Did something I wrote make you believe I didn't know that already? ;D

This is not a portable generator.

Re: A Discussion of Priorities
Post by Pandora on Apr 15, 2010, 6:09pm


Apr 15, 2010, 5:54pm, charlesoakwood wrote:
--->"Anybody else here besides me know how to pressure can?"<---

What? No capisce?

How about "use a pressure canner"?
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Re: A discussion of priorities
« Reply #8 on: February 20, 2011, 02:14:46 PM »
Re: A Discussion of Priorities
Post by Pandora on Apr 15, 2010, 7:21pm


Apr 15, 2010, 6:38pm, johnflorida wrote:

Apr 15, 2010, 6:07pm, Pandora wrote:
>>> That's a good short term thing but to make the fuel last you have to only run it then you want to. <<<

Did something I wrote make you believe I didn't know that already? ;D

This is not a portable generator.



Some times I like to hear myself talk!But if you're out and the power goes out it kicks on and runs till you get back, not always a good thing.

How big is it?


It is a good thing in normal times (such as they are today) provided we aren't gone too long, which we usually aren't; freezer, etc.

After 1996's Hurricane Fran, when we were out of power for four days, and whatever-year-it-was after that when we were out of power for two days (Christmas Eve and Christmas) due to an ice-storm, and the periodic outages during perfectly windless, sunny days (I kid you not), Gunsmith got sick of having to hook up to the two portables (5K watts each) the well-pump, the water heater, the house heat and run an extension cord in through the dryer vent so I could keep the refrigerator/freezer cold and some of the lights on, not to mention the stove (which was all electric until we swapped it out for a dual-fuel), or the microwave.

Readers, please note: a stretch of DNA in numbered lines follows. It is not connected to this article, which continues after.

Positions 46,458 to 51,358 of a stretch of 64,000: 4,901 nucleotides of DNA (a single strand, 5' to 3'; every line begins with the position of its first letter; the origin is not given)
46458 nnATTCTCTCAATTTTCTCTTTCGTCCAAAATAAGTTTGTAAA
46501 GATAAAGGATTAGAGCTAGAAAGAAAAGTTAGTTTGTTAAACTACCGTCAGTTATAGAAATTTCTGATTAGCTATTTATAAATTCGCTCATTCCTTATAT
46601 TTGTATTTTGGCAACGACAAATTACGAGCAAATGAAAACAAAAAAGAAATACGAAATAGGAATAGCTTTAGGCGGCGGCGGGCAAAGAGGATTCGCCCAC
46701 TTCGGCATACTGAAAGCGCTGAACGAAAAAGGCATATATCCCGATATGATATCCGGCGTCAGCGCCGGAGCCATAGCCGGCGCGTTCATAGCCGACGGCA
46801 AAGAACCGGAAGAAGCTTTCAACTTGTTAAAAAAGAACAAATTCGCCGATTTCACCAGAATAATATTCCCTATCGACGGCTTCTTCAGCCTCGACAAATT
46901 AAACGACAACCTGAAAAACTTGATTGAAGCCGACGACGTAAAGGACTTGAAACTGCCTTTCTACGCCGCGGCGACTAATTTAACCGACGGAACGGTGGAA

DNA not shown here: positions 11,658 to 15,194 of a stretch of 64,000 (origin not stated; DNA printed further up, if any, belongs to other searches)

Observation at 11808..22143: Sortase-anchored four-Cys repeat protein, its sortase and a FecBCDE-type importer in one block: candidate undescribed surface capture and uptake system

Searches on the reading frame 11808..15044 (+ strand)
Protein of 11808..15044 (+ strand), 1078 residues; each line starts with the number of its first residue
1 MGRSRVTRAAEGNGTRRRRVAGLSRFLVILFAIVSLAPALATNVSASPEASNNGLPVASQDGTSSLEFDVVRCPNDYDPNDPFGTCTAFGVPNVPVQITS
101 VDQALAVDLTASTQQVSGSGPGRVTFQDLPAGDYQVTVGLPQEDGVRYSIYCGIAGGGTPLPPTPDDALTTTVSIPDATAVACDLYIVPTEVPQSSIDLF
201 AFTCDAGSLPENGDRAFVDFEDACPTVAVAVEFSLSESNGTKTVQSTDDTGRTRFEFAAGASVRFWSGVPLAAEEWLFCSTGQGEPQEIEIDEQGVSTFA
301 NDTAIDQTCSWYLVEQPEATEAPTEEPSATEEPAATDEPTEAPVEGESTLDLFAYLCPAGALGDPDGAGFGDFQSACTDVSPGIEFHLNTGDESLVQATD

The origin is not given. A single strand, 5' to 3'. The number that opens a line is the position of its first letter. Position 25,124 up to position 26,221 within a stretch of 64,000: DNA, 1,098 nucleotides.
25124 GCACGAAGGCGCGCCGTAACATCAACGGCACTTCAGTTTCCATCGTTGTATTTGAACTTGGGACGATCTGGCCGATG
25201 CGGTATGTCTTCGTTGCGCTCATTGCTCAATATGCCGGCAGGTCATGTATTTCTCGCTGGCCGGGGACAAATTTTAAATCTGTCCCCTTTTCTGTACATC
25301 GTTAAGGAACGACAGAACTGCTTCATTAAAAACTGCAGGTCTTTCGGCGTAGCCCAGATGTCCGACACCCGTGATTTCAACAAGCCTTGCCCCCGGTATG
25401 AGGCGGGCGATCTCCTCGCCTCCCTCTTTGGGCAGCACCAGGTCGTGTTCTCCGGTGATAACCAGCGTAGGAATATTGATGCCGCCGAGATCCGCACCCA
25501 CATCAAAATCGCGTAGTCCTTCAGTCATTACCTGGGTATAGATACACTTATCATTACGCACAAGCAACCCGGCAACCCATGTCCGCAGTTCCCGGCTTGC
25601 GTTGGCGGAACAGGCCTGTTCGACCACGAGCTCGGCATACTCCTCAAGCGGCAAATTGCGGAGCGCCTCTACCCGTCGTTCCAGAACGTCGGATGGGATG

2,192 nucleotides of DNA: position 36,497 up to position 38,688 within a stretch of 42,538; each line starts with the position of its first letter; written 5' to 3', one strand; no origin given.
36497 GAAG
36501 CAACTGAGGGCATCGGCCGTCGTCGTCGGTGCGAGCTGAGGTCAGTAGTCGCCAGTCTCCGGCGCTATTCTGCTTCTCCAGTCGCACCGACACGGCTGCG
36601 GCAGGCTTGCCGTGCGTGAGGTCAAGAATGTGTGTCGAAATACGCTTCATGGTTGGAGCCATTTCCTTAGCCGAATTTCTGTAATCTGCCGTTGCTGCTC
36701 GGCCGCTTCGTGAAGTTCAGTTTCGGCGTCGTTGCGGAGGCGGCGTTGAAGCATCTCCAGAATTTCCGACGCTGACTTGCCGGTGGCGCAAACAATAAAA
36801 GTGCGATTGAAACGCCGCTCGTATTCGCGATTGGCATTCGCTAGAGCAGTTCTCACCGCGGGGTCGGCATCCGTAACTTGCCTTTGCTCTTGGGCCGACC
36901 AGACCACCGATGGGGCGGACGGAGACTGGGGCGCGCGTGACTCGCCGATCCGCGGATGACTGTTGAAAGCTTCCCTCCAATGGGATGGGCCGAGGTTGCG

So we did the research, figured out what we needed to maintain a normal semblence of life and in 2004 bought the 25,000 watt-er, which has auto/manual features. I am not a high-maintence woman; forget the jewelry, bring me electricity. It self-cycles every Thursday morning at 10 am for 15 minutes and the sound is music to my ears.

Until just recently (when societal breakdown anxieties began), the joke 'round here was "sheesh, we could've gotten a big box, written "generator" on it and maybe Mother Nature would've known no different", as we haven't had a major outage since.

On the other hand, I was thinking maybe a could get protection-payments from the neighbors to help defray the cost, 'cause their power hasn't blipped out since then either.Re: A Discussion of Priorities
Post by nolan on Apr 15, 2010, 8:06pm

Available for adoption:
40 yo caucasian male w/ wife and 4 kids.
Military veteran w/ combat exp. and can supply own weapons, ammo, food and water. First aid, combat lifesaver, and NBC skills rusty but in good working order.
Forward thinking, like-minded, and intelligent (depends on who ya' ask, though!) and can operate heavy machinery. Other skills are varied and appliciable.
Will work for food.

CO, the gas pump above, would you think that grounding would be a worthwhile safety addition? Maybe a few feet of copper cable attached to the pump and a large spike or something? Gas and electricity are two things for which I have a healthy respect. I'm pretty safety conscious to the point that I have eye protection, gloves (injuries and infection are the enemies!) and am trying to negotiate the purchase of an M1-A1 Abrams to wrap myself in. No dice yet!
Soup, the threaded end on the pump to add lengths for deep tanks is a hell of an idea. Thanks

For the purpose of gas transfer/storage, I'm going to add conditioner, but also use cans to fill my cars and use the FIFO method for fuel, as well as food and other perishables. We have several 35lb tanks of propane on hand at all times and the cars are never less than 1/2 full. A couple years ago, we had some meat get freezer-burned and even though it was an awful meal, it was a good lesson. We've started jarring, but not much yet, and plan for more with this harvest, if it comes in strong.